25. 1 point
    Slappy

    Sour Grape!

    You can't tease us like that and not share genetics. LOL. Sounds dope. Got a pic?
  26. 1 point
    Wild Bill

    Humidity Packets?

    https://www.teaforum.org/viewtopic.php?t=177
  27. 1 point
    Cali is feeling it hard rn. They have a strong grassroots movement and are doing well with it. They have established groups of their own groups of growers and caregivers alike to lobby against the big corporations and to try and establish a fair market for everyone to compete in. I think doing this is probably our best chance at keeping big corp from monopolizing market share. We need to build caregiver coalitions and local groups willing to stand up and rally lobby and "compete" in this corporate game against them. We must play this game and remember that WE have been playing this much longer than them. WE know our markets and our patients/consumers. We from the mitten know our mitten and will be the best at providing what fellow michiganders want and need in their meds not out of state corp greedy money hungry sharks. We are here for the patients. The caregiver network. And for our personal human rights. We need to take the focus off the greed and dollar and put it back to the elderly, sick, etc. We must show our state this. Let's rally together build alliances & coalitions and local forms of competition for these corps. We can keep our community. We just may have to get our hands dirty. But hey. We should all be used to getting our hands dirty!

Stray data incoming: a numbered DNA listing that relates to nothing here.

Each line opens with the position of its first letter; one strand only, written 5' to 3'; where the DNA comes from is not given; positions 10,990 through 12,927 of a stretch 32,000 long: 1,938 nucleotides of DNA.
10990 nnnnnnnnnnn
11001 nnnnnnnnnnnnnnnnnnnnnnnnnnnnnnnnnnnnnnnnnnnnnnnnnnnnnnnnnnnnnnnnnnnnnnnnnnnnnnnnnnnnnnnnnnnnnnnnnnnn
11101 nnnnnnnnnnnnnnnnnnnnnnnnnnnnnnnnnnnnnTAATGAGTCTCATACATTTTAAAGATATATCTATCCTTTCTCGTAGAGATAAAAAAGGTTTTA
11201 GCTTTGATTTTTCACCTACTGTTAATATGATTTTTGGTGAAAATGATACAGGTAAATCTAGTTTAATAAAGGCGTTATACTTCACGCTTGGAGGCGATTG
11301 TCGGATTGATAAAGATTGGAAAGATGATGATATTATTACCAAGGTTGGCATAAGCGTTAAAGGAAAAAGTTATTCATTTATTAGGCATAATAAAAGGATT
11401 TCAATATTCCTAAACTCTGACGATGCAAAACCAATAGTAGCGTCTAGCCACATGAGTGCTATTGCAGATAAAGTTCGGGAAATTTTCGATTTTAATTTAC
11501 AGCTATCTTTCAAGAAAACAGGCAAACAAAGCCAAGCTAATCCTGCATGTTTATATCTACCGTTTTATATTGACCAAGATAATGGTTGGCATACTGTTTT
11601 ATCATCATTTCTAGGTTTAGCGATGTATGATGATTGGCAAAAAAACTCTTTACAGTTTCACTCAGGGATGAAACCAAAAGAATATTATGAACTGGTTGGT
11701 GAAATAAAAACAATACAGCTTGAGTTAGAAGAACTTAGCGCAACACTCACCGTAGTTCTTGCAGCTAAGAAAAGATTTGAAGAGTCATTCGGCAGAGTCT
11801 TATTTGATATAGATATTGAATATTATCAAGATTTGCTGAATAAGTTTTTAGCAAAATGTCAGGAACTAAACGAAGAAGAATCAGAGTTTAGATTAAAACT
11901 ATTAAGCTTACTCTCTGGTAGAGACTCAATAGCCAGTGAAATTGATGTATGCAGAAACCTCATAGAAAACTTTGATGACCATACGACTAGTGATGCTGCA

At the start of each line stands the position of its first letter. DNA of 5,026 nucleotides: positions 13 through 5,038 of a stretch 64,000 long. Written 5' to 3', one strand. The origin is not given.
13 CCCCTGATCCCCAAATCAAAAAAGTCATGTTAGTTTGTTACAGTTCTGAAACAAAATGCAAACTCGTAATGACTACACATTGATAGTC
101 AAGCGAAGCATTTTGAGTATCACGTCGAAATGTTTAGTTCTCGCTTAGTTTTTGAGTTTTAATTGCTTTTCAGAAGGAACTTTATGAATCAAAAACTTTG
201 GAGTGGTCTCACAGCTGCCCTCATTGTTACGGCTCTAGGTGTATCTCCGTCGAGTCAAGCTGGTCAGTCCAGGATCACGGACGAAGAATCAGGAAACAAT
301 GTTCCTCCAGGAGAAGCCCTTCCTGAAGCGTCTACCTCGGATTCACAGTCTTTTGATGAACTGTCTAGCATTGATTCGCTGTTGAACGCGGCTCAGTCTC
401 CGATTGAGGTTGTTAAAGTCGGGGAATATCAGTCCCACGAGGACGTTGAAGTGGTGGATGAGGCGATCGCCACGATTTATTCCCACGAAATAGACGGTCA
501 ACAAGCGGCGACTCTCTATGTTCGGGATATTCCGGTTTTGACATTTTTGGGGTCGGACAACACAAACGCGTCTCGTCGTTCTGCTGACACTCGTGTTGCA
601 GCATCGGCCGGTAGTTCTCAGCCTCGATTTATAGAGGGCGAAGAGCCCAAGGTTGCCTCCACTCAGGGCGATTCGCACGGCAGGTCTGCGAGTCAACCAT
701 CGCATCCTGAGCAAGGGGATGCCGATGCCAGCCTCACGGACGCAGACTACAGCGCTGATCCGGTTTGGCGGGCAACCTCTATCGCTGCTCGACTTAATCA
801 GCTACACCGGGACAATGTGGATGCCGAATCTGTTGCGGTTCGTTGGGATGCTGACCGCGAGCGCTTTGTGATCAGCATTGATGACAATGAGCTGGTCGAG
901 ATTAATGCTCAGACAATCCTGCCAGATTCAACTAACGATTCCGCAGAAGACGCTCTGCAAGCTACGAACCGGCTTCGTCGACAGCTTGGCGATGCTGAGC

28. 1 point
    Wild Bill

    Ph help

    Are your plants healthy? If they're growing OK you may not need to chase the perfect ph around. Don't worry too much unless you see signs of a problem.
  29. 1 point
    I would think any kush would work well to help you sleep the longer you grow it the better to get the couchlock effect.
  30. 1 point
    blackhorse

    Outdoor Plants

    I do a maintenance spray every couple weeks while in veg stage. Once flower sets in, no chemical spray. Also change up on the type of spray. Been lucky since starting new grow, no bugs.
  31. 1 point
    Wild Bill

    Outdoor Plants

    If they already have buds you may not want to spray chemicals on them.
  32. 1 point
    Restorium2

    Where To Find Seeds